With 2 deals, Knicks look to future

NEW YORK — The New York Knicks traded Zach Randolph and Jamal Crawford in separate deals Friday, parting with their two top scorers to free up coveted salary-cap space for the summer of 2010.

Crawford was sent to Golden State for forward Al Harrington. Hours later, Randolph was shipped to the Los Angeles Clippers along with reserve guard Mardy Collins for Cuttino Mobley and Tim Thomas.

The Knicks gave up 40 points per game for a chance to cash in on something much bigger.

Knicks president Donnie Walsh has repeatedly said his goal was to get under the cap in time for a potentially sensational free-agent crop that could be headlined by LeBron James, Dwyane Wade and Chris Bosh.

"I think that opening up cap space down the road for us is a big plus on our side and I hope our fans understand that that can give us an opportunity to make the team better according to the plan that I've outlined," Walsh said on a conference call. "So I'm trying to be true to what I said from day one, and that's what I'm doing."

Both Randolph and Crawford have deals that extend past 2010. Randolph is scheduled to make $17.3 million and Crawford $10.1 million in 2010-11. None of the players the Knicks brought back are under contract past 2010.

James, Wade and Bosh, all members of the U.S. Olympic team, could become free agents that summer. However, coach Mike D'Antoni said the Knicks are still focused on the present.

"I do think the guys that we traded for are going to come in and be a bonus," D'Antoni said before the Knicks' game at Milwaukee. "Good veterans, and I really want to dispel the notion that OK, we did it to clear (cap space) — which we did, and obviously we have a long-term plan, and that was the plan from the very first day.

"But at the same time, we're not throwing this year away or thinking that we're not going to make the playoffs or think that we're waiting for three years from now. No. We're going to go out and develop this team and we're going to really fight hard to get into the playoffs, and I think we can."

New York has had seven straight losing seasons, and Friday's moves might clinch an eighth, which would tie a franchise record. Though Harrington could flourish in D'Antoni's uptempo system and Thomas played well for him in Phoenix, the Knicks have to replace the 20.5 points and 12.5 rebounds Randolph was averaging, plus Crawford's 19.6 points per game.

"I think this is an unfortunate time to make this kind of trade because you're introducing three new players into the system and in addition to that you're taking out the two guys who are our most successful players in the beginning of the season in Zach and in Jamal," Walsh said. "So this will be a difficult time for our coach, but I think we we're all on the same page as far as trying to get this done."

But Walsh and D'Antoni have made it clear they are playing for the future, so the record this season was never the first priority, anyway. With the allure of playing in New York and for D'Antoni, Walsh believes the Knicks would be a player in 2010 if the finances allowed.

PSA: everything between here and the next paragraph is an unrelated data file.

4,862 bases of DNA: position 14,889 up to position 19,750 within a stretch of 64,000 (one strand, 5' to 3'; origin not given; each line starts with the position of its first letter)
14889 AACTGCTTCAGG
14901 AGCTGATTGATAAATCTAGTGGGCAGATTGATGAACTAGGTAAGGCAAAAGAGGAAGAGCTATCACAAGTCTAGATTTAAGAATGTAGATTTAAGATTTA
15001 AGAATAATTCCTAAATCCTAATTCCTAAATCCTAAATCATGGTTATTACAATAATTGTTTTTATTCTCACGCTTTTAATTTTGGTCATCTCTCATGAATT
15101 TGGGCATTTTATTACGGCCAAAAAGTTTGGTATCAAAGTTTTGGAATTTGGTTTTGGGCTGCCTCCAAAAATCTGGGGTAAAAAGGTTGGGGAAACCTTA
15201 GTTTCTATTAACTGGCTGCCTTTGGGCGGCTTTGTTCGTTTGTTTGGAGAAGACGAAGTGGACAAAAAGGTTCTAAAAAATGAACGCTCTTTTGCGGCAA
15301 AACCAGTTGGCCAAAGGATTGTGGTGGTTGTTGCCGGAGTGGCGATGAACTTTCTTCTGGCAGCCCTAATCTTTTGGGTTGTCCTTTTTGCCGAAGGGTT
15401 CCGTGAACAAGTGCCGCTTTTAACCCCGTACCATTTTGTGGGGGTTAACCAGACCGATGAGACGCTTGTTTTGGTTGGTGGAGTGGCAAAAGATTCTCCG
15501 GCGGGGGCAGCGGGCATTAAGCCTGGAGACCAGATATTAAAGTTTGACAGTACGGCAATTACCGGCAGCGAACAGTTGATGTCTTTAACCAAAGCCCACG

A top player like James who has completed seven seasons in the league in 2010 would be eligible to receive a maximum contract worth 30 percent of the salary cap under rules of the collective bargaining agreement. That could be between $18-19 million in the first year of a new deal.

Even if Walsh offers extensions to Nate Robinson and David Lee this summer, the current group of Knicks still would have only a half-dozen players under contract in 2010. He still may try to move center Eddy Curry, who will make $11.3 million in 2010-11 and is a poor fit in D'Antoni's system. The 6-foot-11 center hasn't played this season.

Harrington grew up in northern New Jersey and was drafted by Walsh when he was in Indiana. Harrington joined the Warriors in a trade with the Pacers in January 2007 and played a large role in ending Golden State's 12-season playoff drought later that year, but the 6-foot-9 perimeter shooter grew disenchanted with his role in Don Nelson's offense last year and asked for a trade.

Crawford could provide a short-term solution to Golden State's woes at point guard, where the team is still without the injured Monta Ellis.

The Clippers were interested in Randolph over the summer, seeking a natural power forward to play alongside center Chris Kaman after losing Elton Brand to Philadelphia in free agency. Randolph, who spent most of his career in Portland, has career averages of 16.4 points and 8.2 rebounds over seven seasons.

"We had our best success a couple of years ago when we had two low post scorers where we had one in the game at almost all times," Clippers coach Mike Dunleavy said. "It's nice when the ball doesn't go in the basket from the outside and you need a bucket in low. We have a couple of guys that have the ability to deliver that."

The Knicks have been above the cap for years and haven't been able to make a free-agent splash in more than a decade. But they are now in position — perhaps so good that Walsh didn't rule out possibly being able to land two max players in two years.

"I have a good idea of what we just did," Walsh said. "I can't tell you that I've thought out what I'm going to do in two years or something like that. I haven't done that. All I know is that we've created more cap space than we had."


AP Sports Writers Chris Jenkins in Milwaukee and Dan Gelston in Philadelphia contributed to this report.

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